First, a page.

A Parent's Guide to Financial Aid
Your child is worried about getting into college—but you're probably more concerned about paying for it. Here's the good news: there is plenty of financial assistance for families paying for college. You just need to know how to get it.
The prospect of applying for financial aid can seem intimidating—especially the first time. But the financial aid process is not as difficult as you think. All it takes is time, a little organization—and a lot of paperwork/online forms.
Previewing Your Magic Number
The "magic number" of the financial aid process is the Expected Family Contribution (EFC). This is the amount of money you and your child are expected to contribute to paying for college. The EFC is based on the income and other financial assets of you and your college-bound child.
You can get a preview of your EFC using one of several calculators on the Internet (to get two estimates based on the two most widely used methods).
"Do not assume you will be ineligible [for financial aid] before calculating your expected contribution with this tool," says Robert Massa, vice president of enrollment, student life, and college relations at Dickinson College (PA). "While it is only an estimator, it can give you a very good idea of your possible eligibility for aid."
How It All Works
The point of any financial aid form (see the next section for details) is to figure out your EFC. It seems like a simple concept. Calculating the EFC is not so simple, though, because it requires extremely detailed financial information about each applicant. That's where the FAFSA (Free Application for Federal Student Aid) and other financial aid forms come in. The information from your child's completed financial aid form is plugged into a series of formulas to calculate how much money your family can afford to pay for college.
Individual colleges then use the EFC and their own fees to determine your child's demonstrated financial need. Financial need in this context is the difference between the cost of a particular college and an applicant's EFC. For example, Jane Smith's EFC is $5,000. At College A, which costs $9,000 per year, Jane's financial need is $4,000. At College B, which costs $20,000 per year, Jane's financial need is $15,000. Both colleges expect Jane and her family to pay $5,000 per year, but Jane needs (and will probably receive) more financial aid at College B.
Taking all of this into account, each college at which your child applies for financial aid will put together a financial aid package. A financial aid package shows how an individual college plans to meet the financial need of your child if he or she attends that college. If your child is accepted at three colleges and applies for financial aid at all of them, he or she will receive three different financial aid packages.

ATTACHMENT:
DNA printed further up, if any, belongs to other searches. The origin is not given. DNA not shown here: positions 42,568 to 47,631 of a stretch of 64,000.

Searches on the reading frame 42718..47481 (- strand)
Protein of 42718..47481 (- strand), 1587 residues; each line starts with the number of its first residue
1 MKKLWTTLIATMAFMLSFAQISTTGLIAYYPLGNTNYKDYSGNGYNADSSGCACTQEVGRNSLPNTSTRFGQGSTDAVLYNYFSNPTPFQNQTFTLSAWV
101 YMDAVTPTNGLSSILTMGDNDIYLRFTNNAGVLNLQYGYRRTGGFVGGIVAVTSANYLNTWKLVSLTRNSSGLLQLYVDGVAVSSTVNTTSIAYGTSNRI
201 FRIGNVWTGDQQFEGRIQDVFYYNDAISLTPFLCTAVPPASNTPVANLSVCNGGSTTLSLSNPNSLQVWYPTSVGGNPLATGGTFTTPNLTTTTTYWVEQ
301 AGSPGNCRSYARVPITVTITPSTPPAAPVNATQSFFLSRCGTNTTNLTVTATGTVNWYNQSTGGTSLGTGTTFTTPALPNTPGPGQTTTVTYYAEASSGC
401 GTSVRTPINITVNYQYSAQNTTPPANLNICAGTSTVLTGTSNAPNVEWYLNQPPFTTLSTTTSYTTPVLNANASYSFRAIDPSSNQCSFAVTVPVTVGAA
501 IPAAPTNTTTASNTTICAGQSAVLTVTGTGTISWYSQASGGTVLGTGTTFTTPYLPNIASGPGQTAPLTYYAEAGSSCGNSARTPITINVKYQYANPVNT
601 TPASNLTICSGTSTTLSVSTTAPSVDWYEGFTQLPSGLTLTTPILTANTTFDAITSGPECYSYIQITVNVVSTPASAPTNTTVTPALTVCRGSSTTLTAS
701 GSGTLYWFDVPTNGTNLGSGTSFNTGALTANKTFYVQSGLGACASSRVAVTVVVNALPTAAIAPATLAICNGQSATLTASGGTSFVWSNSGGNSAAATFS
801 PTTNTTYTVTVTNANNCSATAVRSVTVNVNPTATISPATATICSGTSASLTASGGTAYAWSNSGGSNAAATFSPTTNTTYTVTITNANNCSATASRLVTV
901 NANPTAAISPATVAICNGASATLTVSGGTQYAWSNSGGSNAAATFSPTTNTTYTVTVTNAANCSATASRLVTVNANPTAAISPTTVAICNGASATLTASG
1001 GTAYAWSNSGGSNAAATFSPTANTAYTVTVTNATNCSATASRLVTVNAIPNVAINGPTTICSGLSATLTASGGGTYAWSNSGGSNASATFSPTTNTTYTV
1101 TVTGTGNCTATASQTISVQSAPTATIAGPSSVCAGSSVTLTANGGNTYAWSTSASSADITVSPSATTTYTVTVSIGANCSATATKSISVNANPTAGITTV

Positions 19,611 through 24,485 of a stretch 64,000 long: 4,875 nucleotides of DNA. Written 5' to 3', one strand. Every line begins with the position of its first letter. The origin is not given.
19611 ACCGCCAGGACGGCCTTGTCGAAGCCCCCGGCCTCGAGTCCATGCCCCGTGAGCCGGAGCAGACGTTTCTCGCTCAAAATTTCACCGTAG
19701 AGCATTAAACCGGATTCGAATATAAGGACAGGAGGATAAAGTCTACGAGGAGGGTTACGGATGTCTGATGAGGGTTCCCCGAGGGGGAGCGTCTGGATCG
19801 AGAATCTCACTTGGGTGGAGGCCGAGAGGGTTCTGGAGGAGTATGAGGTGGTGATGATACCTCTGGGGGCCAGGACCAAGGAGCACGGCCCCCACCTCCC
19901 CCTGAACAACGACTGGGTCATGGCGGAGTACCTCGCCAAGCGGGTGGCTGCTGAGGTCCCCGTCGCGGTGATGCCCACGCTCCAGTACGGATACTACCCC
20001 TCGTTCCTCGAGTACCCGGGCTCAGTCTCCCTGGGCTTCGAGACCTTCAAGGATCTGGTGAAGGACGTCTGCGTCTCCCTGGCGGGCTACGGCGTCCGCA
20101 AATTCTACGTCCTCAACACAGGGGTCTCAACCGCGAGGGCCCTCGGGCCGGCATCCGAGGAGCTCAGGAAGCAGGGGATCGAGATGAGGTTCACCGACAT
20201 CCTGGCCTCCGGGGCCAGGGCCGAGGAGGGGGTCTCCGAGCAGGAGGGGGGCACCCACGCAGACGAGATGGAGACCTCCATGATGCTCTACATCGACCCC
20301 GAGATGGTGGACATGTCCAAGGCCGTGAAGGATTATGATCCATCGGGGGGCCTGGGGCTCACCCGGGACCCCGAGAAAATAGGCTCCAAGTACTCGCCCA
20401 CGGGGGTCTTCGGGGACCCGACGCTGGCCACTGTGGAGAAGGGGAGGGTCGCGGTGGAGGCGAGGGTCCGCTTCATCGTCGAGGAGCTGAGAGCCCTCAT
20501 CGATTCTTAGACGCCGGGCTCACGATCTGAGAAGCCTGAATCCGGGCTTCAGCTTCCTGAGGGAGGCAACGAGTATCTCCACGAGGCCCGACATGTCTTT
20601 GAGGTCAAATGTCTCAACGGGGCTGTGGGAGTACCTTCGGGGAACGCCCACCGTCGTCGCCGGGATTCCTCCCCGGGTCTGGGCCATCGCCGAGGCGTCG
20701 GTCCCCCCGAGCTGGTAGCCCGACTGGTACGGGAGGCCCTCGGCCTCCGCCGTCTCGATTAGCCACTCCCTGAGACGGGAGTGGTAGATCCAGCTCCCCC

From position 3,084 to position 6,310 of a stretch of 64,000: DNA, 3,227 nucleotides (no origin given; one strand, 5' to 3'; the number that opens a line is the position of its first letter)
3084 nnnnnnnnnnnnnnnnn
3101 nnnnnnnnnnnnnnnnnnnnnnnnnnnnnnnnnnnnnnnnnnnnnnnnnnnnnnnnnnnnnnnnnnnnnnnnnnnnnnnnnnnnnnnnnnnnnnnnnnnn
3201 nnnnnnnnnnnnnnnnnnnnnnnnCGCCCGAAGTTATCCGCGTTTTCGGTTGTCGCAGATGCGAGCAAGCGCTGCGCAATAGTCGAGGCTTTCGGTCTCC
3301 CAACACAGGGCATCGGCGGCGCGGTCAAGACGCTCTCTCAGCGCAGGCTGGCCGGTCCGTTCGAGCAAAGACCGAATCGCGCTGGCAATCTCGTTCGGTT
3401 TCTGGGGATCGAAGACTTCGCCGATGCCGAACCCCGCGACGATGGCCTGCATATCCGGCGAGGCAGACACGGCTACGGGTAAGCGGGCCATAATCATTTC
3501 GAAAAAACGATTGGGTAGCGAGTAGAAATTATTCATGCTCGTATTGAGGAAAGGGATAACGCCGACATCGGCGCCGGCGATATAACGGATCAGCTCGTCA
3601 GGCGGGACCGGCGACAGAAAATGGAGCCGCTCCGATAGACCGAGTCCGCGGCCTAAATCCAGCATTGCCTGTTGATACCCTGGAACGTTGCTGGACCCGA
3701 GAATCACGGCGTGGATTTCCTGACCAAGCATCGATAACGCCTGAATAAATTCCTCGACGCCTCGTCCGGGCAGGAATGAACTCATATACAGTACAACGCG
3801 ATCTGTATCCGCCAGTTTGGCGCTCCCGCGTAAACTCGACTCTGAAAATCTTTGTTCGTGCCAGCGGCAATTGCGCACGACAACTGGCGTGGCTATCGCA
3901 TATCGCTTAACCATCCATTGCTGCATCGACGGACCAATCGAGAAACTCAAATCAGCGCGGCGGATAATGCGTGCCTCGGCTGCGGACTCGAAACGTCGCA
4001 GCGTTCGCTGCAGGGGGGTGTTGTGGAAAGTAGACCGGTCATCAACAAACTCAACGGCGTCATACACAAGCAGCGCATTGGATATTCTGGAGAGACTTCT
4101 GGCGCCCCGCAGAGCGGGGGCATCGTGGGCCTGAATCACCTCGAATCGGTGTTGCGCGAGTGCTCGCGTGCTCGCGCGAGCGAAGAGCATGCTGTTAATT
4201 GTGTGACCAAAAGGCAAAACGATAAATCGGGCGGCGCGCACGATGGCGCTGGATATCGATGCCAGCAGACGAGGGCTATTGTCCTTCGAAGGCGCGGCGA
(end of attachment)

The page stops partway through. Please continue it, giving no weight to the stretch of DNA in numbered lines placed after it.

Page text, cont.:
Financial aid packages can contain any combination of the three basic types of aid: loans, grants and work-study:
- Loans may come from the federal or state government, from the college itself, or from other sources. They must be paid back by you or your child (depending on the type of loan). One common type of loan, the Stafford Loan, is subsidized by the federal government. As a result, your child doesn't have to begin making payments on this type of loan until several months after he or she is out of college.
- Grants or scholarships may also come from the government, the college, or other organizations. They are gifts and don't need to be paid back. Need-based grants are based solely on your child's financial need. Merit-based grants or scholarships may be given to students who have special talents or achievements in some area (such as academics, sports, music, or leadership). Merit scholarships are not limited to students who have financial need, although they could make up part of the financial aid package for students who do have need.
- Work-study requires your child to work part-time at an on-campus job once he or she arrives on campus. This aid is given directly to your child in the form of a paycheck. Usually, it is up to your child to find a work-study job—although the financial aid or other office will often help to place students.
Each college's financial aid package will have different proportions of loans, grants and work-study. You and your child need to analyze each package to decide if it is affordable for your family (details on that later).
Reprinted with the permission of the National Association for College Admission Counseling. © 2008 National Association for College Admission Counseling.
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